Women Priests

Topics: Catholic Church, Bishop, Holy Orders Pages: 5 (1293 words) Published: April 5, 2002
If one was to take a step back and look at our society as a
whole one would see that women's rights have changed
dramatically over the last century. Women are no longer
expected to get married, have children, and stay at home to
take care of their family. Women have left the home and
entered the work force. There have been many laws passed to prevent the discrimination of women and to make sure that
they are treated equally.
Certainly, one can say that there is still a struggle
between the sexes over the organization of modern society.
Society has indeed embraced a gender war of sorts through
the ages which has culminated in a outcome that declares the male the victor. One example of this is that women are not
allowed to be ordained as priests in the Catholic Church.
As a child, I attended Catholic schools until high
school. I was instructed by mostly nuns. I can remember
that when the priest came into the room we would have to
stand up as a sign of respect towards our faith. As I got
older, I began to think that nuns are part of the religious
life but we don't have to treat them with this same respect. During my catholic education, I was taught that God created
us in his image and likeness. If this is true, and as
Christians we believe that Christ is the fullest
manifestation of God, how can they say that only men image
God? Are women incapable of revealing God?
A hundred years ago, women had little standing in the
Catholic Church, like in society in general. Women were not allowed to: receive communion during their monthly periods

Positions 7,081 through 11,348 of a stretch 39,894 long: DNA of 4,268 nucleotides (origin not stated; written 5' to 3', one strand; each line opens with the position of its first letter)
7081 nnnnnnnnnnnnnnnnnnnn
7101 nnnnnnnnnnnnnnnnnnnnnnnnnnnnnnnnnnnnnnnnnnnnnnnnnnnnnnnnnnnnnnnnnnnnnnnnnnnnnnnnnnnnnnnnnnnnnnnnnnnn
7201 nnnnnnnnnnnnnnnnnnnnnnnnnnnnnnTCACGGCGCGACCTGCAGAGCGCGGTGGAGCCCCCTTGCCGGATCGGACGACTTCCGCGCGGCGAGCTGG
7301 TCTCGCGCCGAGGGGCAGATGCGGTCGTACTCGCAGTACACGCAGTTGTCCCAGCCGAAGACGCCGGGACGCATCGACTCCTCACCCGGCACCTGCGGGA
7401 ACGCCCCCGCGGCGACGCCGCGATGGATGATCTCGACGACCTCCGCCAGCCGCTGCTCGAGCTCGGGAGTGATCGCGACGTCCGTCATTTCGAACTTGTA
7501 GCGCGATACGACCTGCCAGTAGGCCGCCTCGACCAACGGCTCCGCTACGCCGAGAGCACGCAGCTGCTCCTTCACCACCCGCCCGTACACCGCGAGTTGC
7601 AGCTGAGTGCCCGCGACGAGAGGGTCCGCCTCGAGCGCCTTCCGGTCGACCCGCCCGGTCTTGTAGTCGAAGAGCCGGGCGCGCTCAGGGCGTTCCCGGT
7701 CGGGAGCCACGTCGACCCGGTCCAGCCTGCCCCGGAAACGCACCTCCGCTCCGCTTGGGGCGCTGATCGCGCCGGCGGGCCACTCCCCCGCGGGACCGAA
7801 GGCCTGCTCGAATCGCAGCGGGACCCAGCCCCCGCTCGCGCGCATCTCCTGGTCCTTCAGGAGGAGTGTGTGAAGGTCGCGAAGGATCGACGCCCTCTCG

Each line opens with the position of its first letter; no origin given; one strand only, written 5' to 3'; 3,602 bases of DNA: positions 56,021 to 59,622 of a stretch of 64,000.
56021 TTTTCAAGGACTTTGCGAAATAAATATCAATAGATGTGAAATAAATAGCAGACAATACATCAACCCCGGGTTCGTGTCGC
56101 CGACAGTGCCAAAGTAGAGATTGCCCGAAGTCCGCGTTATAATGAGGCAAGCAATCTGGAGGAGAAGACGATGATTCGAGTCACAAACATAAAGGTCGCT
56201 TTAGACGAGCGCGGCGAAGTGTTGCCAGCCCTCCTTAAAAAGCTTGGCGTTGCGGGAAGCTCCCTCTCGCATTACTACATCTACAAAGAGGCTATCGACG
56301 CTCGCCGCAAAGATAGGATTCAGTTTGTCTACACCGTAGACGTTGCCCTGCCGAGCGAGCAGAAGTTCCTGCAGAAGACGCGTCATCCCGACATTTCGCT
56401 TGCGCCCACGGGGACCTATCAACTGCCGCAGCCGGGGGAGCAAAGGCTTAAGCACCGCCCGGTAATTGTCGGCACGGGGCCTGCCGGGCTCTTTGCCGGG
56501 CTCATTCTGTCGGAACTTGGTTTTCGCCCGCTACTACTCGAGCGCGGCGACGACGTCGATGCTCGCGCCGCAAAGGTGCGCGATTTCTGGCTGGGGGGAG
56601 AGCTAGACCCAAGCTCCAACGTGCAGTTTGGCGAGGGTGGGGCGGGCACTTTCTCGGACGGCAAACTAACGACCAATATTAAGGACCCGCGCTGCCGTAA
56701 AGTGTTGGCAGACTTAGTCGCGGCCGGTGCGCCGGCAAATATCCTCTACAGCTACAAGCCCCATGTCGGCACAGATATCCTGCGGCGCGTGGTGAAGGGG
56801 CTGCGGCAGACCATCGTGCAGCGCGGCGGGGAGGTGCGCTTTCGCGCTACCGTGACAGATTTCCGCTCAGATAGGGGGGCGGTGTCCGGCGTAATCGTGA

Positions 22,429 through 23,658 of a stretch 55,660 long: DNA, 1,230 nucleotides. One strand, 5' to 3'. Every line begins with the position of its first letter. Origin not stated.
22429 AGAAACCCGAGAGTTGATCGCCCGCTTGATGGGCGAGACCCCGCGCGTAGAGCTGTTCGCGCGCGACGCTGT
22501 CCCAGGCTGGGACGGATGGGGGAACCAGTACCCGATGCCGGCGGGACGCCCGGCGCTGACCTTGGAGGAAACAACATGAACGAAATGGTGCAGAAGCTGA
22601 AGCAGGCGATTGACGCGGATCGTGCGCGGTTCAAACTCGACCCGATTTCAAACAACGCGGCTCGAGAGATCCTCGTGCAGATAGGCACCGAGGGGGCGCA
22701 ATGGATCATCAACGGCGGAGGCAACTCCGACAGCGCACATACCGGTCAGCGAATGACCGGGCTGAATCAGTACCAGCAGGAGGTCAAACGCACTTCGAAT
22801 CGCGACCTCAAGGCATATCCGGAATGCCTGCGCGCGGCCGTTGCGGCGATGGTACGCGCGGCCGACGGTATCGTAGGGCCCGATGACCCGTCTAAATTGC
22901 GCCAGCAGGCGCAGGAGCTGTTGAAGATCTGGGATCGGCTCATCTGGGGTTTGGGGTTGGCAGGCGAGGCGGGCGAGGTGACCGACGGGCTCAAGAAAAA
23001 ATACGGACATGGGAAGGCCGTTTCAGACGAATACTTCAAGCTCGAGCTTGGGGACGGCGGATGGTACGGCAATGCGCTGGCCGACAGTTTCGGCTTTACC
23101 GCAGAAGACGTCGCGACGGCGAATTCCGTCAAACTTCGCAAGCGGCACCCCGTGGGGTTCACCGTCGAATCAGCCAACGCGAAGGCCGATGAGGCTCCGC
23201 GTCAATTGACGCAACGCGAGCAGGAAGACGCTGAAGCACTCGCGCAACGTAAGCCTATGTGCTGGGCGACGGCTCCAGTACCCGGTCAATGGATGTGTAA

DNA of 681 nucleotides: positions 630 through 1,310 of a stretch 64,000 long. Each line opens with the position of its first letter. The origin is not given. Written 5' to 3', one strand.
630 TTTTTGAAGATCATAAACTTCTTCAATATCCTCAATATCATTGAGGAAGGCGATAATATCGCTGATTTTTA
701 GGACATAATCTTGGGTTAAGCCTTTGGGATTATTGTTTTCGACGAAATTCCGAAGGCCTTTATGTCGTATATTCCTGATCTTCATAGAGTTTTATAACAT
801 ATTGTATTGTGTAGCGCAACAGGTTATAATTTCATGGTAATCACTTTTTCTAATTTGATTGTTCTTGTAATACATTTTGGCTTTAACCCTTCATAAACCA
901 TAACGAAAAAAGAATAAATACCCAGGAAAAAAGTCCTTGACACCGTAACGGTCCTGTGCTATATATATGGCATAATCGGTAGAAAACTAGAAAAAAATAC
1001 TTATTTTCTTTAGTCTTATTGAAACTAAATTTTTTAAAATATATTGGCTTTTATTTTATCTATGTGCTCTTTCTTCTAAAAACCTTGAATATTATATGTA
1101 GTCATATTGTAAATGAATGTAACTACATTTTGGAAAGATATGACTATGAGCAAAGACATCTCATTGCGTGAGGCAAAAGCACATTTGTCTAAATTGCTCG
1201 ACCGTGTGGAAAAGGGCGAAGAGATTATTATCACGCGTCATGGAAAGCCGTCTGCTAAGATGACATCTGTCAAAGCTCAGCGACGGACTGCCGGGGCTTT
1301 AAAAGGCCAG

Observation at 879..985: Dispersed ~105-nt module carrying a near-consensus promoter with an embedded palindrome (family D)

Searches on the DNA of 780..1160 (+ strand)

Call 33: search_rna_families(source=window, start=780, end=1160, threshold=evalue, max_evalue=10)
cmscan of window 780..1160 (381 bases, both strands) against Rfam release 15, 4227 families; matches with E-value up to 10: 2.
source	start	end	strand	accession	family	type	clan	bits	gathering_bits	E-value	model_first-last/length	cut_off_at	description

and after giving birth to a child they needed to be purified before re-entering a church building. Women were strictly
forbidden to touch sacred items such as the chalice, the
paten, or the alter linen. They certainly could not
distribute holy communion. While in church, women need to
have their heads veiled at all times. Women were also
barred from entering the sanctuary except for cleaning
purposes, reading Sacred Scripture from the pulpit,
preaching, singing in a church choir, being alter servers,
becoming full members of confraternities and organizations
of the laity, and most importantly women were barred from
receiving Holy Orders.
In our time today with the new awareness of human
rights and the need to secure equal opportunities to all the attitude towards women has begun to change in the Catholic
Church. Women may now be lectors, alter servers, cantors,
preachers, leaders of prayer services, ministers of baptism
and of holy communion. But the ban on ordination remains in place.
In the first centuries after Christ, women held
responsible ministries in the Church, including the role of
deacon. Historical evidence shows that in the eastern parts of the Catholic Church women served as deacons until the
ninth century.(Ruether p.121) Since they became deacons
through full sacramental ordination, identical to that of
male deacons, women did receive Holy Orders which implies
they can also receive the priesthood.
The Cannon Law 1024 states that only a baptized man can
validly receive sacred ordination.(Sweeney p.114) In 1977
the Vatican Congregation for the Doctrine of the Faith wrote the "Declaration on the Question of Admission of Women to
the Ministerial Priesthood" stating several reasons why the
church does not admit women to priestly ordination.(Swidler
p.37) Some of these justifications included:

1. The priest, when he pronounces the words of
consecration, acts in the person of Christ, taking the
role of Christ, to the point of being his very image.
2. When Christ's role in the Eucharist is to be
expressed sacramentally; there would not be this
natural resemblance if his minister were a women - for
Christ was a man and remains a man.(Swidler p.37)
3. Sacramental signs require a natural resemblance to
what they signify.

Basically a male priest images Christ, but a female...

Bibliography: of delinquency." Social Forces (1996).
Greeley, A. (1984). Angry Catholic Women. Illinois: The
Thomas More Press.
Ruether, R. (1985). Women-Church, Theology and Practice.
New York: Harper & Row Publishers.
Sweeney, T. (1992). A Church Divided. NewYork:
Prometheus Books.
Swidler, L. (1977). Women Priest; A Catholic Commentary on
the Vatican Declaration
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